Whether the slaughter of the innocents actually happened or not (some scholars cast doubt over the event) we can be sure that Herod felt threatened by the rumour of a new king being born. Perhaps Matthew exaggerated this detail in order to link back to the Exodus story when the first born were killed.  Matthew includes the visit of the wise men to show the huge political and religious consequences of Jesus’ birth.

Pharaoh failed to annihilate the one he feared, as did Herod.

The plight of Mary, Joseph and Jesus is a story for every age. Since the early Middle Ages, the sight of refugees fleeing from one tyranny, or another has been a common feature of European history. People being forced out of their homes is something we still see today. There are refugees staying in our villages. We have welcomed them, and I hope they feel welcomed, included and at home.

We all yearn for somewhere to call our own, somewhere we can feel at home and call home. Many people say they feel at home in our church buildings. The word parish means somewhere local and accessible, here for everyone.  The parish church is where we are at home as the body of Christ.

But, the Greek word we get parish from means a temporary residence in a foreign country. The writer of the letter to the Ephesians tells the church members that they are no longer strangers or aliens but members of the household of God. There is a home for us all, wherever we are, in God’s family.

As members together of God’s family we are one, regardless of which of the parishes we live in, or which of the churches we worship in on a regular basis, or which denomination we belong to.

Our past – our ancestors – the history of our villages and churches – are all part of what identifies us. It is wonderful that each of the churches is different, each of the villages is a unique community. However, our past does not define who we are now. As Christians, only our relationship with God does that.

And our relationship with God is based on a covenant. A bit like marriage. Promises made by us and by God. In our baptism and confirmation, we promised to turn away from what is bad and to turn to Christ.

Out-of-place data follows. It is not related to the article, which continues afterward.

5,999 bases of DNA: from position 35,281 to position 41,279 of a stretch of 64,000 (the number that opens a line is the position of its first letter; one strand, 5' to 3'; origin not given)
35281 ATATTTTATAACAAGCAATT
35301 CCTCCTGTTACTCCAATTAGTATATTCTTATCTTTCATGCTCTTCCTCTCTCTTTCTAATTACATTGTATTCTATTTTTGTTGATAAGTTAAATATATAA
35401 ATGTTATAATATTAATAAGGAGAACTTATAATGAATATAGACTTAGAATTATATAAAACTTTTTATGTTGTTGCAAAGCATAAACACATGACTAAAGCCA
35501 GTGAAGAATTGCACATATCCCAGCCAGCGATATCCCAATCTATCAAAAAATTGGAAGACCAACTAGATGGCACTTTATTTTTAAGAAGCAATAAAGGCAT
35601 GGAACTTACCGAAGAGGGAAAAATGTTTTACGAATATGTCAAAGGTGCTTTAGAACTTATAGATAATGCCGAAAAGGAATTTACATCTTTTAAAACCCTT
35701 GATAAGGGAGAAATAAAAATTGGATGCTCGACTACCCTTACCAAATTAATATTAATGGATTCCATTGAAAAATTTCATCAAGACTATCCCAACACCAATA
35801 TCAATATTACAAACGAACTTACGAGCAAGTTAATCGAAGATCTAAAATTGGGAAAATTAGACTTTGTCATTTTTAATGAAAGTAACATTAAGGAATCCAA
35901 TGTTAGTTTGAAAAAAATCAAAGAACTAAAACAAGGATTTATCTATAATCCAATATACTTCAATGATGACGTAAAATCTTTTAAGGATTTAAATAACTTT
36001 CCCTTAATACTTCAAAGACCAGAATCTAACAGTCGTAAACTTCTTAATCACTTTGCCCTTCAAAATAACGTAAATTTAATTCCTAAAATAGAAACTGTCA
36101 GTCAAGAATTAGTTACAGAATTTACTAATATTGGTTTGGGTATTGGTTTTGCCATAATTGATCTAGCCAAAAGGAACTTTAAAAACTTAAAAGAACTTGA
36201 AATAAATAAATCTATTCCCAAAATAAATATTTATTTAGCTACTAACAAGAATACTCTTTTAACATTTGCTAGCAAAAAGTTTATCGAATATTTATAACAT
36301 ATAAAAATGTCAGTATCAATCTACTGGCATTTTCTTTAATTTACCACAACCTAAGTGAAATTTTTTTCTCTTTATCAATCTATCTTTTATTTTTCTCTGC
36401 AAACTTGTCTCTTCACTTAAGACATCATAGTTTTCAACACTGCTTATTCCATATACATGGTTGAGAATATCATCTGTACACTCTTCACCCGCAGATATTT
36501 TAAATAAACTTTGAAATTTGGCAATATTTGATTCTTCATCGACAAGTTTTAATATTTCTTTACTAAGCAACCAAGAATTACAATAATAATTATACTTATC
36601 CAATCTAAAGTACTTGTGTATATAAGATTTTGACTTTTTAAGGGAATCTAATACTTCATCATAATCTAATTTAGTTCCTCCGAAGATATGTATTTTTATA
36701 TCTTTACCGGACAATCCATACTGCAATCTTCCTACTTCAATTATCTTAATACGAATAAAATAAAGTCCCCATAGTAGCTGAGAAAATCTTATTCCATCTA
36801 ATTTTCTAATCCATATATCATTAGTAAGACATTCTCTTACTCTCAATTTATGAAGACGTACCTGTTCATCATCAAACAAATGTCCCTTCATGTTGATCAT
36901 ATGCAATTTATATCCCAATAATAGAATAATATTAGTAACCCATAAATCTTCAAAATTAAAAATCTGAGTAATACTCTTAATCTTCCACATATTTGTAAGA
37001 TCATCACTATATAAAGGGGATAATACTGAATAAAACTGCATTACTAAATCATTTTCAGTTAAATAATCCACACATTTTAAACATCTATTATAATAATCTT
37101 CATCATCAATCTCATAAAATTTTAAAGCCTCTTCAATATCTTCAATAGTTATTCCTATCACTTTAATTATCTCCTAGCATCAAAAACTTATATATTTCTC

It is New Year’s Day – a traditional time of making resolutions.  I invite you to join me in making the most important new year’s resolution of re-affirming our covenant or relationship with Jesus. The Methodist Church traditionally does this on the first Sunday of January. And to honour the Methodists we have in our congregations now due to the closure of chapels, I’ve decided to include it today.

In this covenant God promises us new life in Christ. For our part we promise to live no longer for ourselves but for God.

I’ve given you the prayer on a piece of paper to take home with you. Some of you may not feel able to pray this today. That’s OK. One of the features of the Anglican Church is that we have people attending who have not yet made a commitment to follow Jesus. But if you are able to pray this, then please join in.

The Methodist Covenant Prayer

     Sisters and brothers in Christ,

let us again accept our place within this covenant

which God has made with us and with all who are called to be Christ’s disciples.

This means that, by the help of the Holy Spirit,

we accept God’s purpose for us,

and the call to love and serve God

in all our life and work.

Christ has many services to be done:

some are easy, others are difficult;

some bring honour, others bring reproach;

some are suitable to our natural inclinations and material interests,

others are contrary to both;

in some we may please Christ and please ourselves;

in others we cannot please Christ except by denying ourselves.

Yet the power to do all these things is given to us in Christ, who strengthens us.

Therefore let us make this covenant of God our own.

Let us give ourselves to him,

trusting in his promises and relying on his grace.

Eternal God,

in your faithful and enduring love

you call us to share in your gracious covenant in Jesus Christ.

In obedience we hear and accept your commands;

in love we seek to do your perfect will;

with joy we offer ourselves anew to you.

We are no longer our own but yours.

I am no longer my own but yours.

Your will, not mine, be done in all things,

wherever you may place me,

in all that I do

     and in all that I may endure;

when there is work for me

     and when there is none;

when I am troubled

     and when I am at peace.

Your will be done

when I am valued

     and when I am disregarded;

when I find fulfilment

     and when it is lacking;

when I have all things,

     and when I have nothing.

I willingly offer

all I have and am

to serve you,

as and where you choose.

Glorious and blessèd God,

Father, Son and Holy Spirit,

you are mine and I am yours.

May it be so for ever.

Let this covenant now made on earth

be fulfilled in heaven.  Amen.

The image for this post is a doodle I did on Saturday, the last day of 2022. This year has had many difficult times. I hope next year is better for us all.